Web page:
I don’t think you can truly say you know a city until you spend a weekend night in the emergency ward of its downtown hospital. My wife and I spent the Friday and Saturday night before Halloween in the emergency ward of Toronto Western Hospital last week. We arrived from Ottawa, tired and worried, around 11 pm on Friday. Immediately, we knew it was going to be a carnival of sorrow. There was Wonder Woman (still wearing her golden tiara) walking to the bathroom with her IV in tow. A heavy lady in a ballerina tutu making the same trek. More distant sounds included a nurse telling someone named James to aim for the middle of the bucket. “In the bucket James, in the bucket, in the bucket…” Lots of barfing sounds. But the star of the show was our neighbor, who came in handcuffed to his bed, escorted by six cops. I’d overheard he was well known to police as a crystal meth guy. He was unconscious for a while but when he started to come to, what should have been an interior monologue was yelled at ever-increasing volume. “Fuck….fuck…..fuckfuckfuck. Jesus, how did I get here? Fuck, my nose is broken. Fuuuuucccck”. This went on for hours. And he was less than six feet away from my dying father-in-law, separated only by a curtain and my preparedness to jump to his physical defense.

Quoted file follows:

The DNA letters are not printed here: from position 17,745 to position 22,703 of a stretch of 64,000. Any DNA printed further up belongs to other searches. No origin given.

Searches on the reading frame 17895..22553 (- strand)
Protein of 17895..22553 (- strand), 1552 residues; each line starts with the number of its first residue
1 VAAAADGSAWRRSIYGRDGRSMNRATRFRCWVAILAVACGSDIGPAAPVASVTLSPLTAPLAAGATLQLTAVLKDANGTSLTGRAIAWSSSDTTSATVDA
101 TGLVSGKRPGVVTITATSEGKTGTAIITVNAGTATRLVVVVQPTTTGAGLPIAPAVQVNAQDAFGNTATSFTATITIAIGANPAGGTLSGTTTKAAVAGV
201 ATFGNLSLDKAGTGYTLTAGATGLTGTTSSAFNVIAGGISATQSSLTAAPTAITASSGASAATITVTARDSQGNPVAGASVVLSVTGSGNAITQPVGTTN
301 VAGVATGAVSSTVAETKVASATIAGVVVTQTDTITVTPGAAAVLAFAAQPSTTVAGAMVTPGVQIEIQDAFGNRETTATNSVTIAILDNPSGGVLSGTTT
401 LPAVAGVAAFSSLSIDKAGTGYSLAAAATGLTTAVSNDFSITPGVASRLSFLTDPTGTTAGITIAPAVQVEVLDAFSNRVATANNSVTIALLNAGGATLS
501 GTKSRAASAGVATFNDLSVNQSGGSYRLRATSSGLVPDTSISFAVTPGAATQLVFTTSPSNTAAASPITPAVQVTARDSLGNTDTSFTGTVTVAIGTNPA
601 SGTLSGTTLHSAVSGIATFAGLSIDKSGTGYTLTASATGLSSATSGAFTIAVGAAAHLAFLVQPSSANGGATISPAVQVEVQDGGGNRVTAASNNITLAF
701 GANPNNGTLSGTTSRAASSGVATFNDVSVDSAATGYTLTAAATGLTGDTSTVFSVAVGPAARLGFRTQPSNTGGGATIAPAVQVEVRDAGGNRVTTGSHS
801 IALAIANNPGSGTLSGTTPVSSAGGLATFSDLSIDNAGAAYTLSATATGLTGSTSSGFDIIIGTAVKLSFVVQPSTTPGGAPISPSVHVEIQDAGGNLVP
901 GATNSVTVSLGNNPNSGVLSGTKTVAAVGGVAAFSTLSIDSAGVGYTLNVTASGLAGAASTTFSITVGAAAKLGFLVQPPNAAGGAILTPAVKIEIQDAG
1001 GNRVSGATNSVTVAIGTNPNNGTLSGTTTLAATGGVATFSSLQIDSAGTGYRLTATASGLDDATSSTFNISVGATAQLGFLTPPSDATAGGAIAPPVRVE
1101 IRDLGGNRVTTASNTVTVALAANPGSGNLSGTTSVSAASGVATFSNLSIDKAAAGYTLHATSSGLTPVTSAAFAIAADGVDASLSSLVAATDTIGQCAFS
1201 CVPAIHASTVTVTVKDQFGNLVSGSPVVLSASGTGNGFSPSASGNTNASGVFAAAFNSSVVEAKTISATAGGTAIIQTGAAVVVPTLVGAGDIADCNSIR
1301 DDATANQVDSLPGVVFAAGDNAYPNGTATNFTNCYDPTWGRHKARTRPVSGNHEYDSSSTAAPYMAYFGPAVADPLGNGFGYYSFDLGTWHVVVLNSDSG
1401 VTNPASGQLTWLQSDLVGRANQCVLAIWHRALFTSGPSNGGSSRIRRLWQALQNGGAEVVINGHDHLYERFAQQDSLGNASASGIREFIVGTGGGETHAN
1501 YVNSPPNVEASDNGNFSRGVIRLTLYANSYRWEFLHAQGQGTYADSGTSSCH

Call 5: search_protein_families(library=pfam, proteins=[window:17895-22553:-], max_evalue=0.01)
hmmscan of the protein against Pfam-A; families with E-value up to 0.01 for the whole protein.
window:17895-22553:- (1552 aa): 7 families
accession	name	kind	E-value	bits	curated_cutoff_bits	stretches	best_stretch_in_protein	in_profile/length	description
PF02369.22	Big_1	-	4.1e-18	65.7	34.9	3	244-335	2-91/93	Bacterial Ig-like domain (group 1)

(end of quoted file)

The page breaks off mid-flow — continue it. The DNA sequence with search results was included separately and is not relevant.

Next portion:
I don’t think any patient there thought that they’d end up there that night. No one was where they thought they should be. And yet here we all were.
The Canadian Health Care system has been very good to my family. We’ve gotten more than our money’s worth out of it and have encountered many health care workers who I can only describe as angels. But beyond the usual sadness of the situation, it broke my heart that my father-in-law, Order of Canada Member, Governor General’s Performing Arts Award recipient, philanthropist, and all the other stuff, lay there in this environment next to a crack-head on Halloween weekend and there was nothing we could do about it. We wanted to shield him from all of it but were unable. It was a helpless feeling. I suppose the lesson is that sickness is the great equalizer in this society of ours. No one looks wealthy or accomplished as they lay dying.